Travel on the Cheap Through Work or Help Exchange Networks
Working for your keep isn’t a new way to save money on our travels but in the last decade numerous work exchange networks have sprung up to help connect hosts and helpers – though some have since disappeared. We list some of them on every country page of Free (or Cheap) Volunteer Work Abroad but there are many more to choose from, some offering a free service, others narrowing their focus to a particular activity or region.
For those that aren’t familiar with the concept cash strapped travellers hoping to stay on the road for longer spend time and sweat rather than hard cash for food and a bed for the night, while hosts cut wage costs by sticking a stranger in the spare room.
While put like this it can sound a little exploitative, work exchanges are an ideal way for small projects to grow when they otherwise couldn’t afford to pay for help. Work exchanges are often centred on alternative lifestyles and hosts can be just as keen to exchange ideas, skills and experience as they are to benefit from the practicalities of an extra pair of hands. Many a project was conceived when the now host helped on someone else’s dream.
Membership: €34 for one year or €44 for couples
HelpStay provides a highly vetted and trustworthy online community where Helpers can connect with Hosts to find a safe stay, that suits their skills and interests for giving back, and to travel the world on a limited budget. As a member of the HelpStay community, you will have unlimited access to 1000+ volunteer opportunities in over 100 countries. Not only can you contact hosts through their safe and secure platform, you can also connect with like minded travellers, dreamers and explorers.
Membership: It’s free to join but a $10 service fee applies once a stay between a host and a volunteer has been established.
This general purpose help exchange network’s unique selling point is a chance to use the site without paying until a deal has been struck with a host. The site continues to grow: a quick seach in Thailand found over 50 hosts and overall Hovos has a couple of thousand hosts and around 15000 volunteers using the site.
Membership: To apply for trips, it’s $49 for one year and six months. There is also an advanced plan for $99 with additional membership benefits.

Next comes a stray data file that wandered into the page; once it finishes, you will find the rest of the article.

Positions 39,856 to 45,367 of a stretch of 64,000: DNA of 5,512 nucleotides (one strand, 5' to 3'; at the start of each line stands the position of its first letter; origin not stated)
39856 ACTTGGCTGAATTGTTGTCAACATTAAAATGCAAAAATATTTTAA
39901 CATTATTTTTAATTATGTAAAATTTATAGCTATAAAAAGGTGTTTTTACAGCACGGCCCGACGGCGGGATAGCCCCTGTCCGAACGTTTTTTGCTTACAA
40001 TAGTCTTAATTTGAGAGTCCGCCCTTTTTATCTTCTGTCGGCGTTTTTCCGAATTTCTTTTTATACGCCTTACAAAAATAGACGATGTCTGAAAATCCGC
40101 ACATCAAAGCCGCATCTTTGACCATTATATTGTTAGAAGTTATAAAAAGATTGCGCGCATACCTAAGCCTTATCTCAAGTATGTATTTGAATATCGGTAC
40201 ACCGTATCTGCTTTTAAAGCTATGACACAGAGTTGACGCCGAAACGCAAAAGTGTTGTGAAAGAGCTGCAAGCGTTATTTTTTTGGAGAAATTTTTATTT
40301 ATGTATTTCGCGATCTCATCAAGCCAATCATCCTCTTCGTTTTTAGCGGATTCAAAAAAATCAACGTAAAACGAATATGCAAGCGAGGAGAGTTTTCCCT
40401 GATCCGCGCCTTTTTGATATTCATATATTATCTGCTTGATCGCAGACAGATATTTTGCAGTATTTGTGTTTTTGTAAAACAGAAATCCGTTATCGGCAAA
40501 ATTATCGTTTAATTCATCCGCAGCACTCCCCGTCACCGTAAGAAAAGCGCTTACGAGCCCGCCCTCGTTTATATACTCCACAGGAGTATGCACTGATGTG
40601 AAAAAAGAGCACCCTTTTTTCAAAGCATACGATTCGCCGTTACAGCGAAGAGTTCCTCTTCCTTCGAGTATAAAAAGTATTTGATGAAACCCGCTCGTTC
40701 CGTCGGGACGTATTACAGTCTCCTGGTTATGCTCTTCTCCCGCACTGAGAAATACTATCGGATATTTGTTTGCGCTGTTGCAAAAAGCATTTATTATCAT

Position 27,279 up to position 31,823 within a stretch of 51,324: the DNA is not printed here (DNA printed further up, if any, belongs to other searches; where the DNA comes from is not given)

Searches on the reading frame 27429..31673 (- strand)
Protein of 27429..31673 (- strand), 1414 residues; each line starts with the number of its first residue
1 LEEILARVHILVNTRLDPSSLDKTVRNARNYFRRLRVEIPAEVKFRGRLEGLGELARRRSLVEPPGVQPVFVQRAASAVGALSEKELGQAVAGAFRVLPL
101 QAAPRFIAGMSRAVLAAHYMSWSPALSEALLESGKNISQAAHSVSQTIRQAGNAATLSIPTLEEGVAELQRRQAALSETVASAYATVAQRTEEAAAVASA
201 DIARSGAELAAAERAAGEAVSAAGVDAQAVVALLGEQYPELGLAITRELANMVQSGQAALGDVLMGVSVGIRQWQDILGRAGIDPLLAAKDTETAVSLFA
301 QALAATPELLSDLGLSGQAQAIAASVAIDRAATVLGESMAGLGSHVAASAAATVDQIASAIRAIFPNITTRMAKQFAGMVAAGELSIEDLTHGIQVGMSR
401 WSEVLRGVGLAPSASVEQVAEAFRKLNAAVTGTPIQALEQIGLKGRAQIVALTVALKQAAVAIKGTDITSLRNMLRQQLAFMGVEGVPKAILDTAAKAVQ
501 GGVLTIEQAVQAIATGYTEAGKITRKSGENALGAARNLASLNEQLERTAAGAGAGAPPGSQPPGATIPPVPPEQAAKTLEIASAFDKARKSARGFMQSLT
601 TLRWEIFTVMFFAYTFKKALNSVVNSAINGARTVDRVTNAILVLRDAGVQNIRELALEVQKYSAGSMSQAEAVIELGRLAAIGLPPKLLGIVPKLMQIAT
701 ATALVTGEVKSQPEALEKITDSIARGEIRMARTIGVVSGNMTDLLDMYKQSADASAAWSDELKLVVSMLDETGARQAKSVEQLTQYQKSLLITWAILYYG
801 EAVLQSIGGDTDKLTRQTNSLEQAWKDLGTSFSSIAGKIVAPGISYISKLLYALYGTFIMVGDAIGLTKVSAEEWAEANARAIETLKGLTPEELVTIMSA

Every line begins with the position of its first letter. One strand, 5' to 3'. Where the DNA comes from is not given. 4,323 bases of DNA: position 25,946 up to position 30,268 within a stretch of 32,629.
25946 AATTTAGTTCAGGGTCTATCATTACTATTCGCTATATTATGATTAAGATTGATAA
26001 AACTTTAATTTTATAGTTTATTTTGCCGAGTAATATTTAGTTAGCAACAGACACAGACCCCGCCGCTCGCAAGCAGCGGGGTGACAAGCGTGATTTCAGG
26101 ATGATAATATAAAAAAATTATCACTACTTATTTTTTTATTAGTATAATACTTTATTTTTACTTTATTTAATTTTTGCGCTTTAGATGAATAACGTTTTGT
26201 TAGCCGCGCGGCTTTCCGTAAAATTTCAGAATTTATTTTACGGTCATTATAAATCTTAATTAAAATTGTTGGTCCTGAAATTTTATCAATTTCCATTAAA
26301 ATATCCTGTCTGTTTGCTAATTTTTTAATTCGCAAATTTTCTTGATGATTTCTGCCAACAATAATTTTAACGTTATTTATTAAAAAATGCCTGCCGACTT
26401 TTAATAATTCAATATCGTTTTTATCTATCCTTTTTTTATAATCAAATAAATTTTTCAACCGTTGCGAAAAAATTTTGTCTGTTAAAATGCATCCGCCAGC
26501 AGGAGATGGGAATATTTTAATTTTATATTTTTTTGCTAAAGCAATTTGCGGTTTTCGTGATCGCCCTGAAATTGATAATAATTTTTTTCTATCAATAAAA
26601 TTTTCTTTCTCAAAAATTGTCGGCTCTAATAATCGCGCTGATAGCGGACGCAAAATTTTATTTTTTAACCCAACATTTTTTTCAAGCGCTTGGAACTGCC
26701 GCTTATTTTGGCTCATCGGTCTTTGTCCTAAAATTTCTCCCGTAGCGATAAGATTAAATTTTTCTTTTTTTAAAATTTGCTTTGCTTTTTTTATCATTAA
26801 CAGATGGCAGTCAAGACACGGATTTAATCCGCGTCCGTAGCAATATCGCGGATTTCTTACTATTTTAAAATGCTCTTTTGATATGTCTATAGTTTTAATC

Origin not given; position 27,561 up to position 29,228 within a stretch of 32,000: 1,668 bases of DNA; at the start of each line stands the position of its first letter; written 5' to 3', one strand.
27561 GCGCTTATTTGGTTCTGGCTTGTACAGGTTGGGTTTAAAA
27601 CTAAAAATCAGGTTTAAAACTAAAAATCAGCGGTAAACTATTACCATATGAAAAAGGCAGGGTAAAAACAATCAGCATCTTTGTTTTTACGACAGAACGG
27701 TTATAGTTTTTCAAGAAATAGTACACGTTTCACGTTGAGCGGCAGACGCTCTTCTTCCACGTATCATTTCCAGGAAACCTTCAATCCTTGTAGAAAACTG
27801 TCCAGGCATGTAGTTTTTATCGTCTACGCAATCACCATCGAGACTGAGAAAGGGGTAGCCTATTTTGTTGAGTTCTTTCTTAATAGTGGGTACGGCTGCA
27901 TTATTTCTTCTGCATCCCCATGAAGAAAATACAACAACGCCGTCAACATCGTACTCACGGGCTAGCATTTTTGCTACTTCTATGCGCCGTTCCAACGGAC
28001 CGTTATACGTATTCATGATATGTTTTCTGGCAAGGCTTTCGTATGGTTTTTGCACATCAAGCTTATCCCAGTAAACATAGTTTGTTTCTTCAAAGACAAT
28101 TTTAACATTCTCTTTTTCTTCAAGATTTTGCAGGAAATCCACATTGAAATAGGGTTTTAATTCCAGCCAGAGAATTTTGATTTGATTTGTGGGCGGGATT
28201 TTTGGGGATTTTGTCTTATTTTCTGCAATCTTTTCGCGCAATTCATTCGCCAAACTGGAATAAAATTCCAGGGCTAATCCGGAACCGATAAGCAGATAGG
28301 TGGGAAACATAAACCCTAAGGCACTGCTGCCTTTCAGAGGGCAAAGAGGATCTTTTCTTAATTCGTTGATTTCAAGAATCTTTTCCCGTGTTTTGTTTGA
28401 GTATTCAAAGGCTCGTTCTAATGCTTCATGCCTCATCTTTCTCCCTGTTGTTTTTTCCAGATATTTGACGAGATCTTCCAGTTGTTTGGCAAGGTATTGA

Initially concentrating on volunteering for hostels worldwide, Worldpackers has expanded considerably past the critical mass of hosts and helpers needed to be worth joining, and now oversees a slick operation involved with a wide range of work exchange options, plus volunteering with NGOs. There is a lot going on with the interface and all the bells and whistles and icons can make it all a little confusing at times but things get simpler once you spot the ‘Learn more’ links on the right hand side of each listing. A great feature is narrowing down hosts by selecting your best skill: cleaning, nightshift, tour guide, social media, etc, and Worldpackers’ decision to invest in smartphone apps helps the platform to stand out from an increasingly crowded field.
Membership: varies from country to country.
Exchanging work for food and lodging began as an organised concept in 1971 when Sue Coppard arranged a trial weekend for herself and three other Londoners on an organic farm in East Sussex. Other organic farms got in touch to offer their hospitality to volunteers and World Wide Opportunities on Organic Farms has since grown into a global phenomenon with over 6,000 hosts in 100 countries. Each national group is independently owned and operated with its own set of rules and membership of one group doesn’t transfer to others.
Membership: €20 for two years.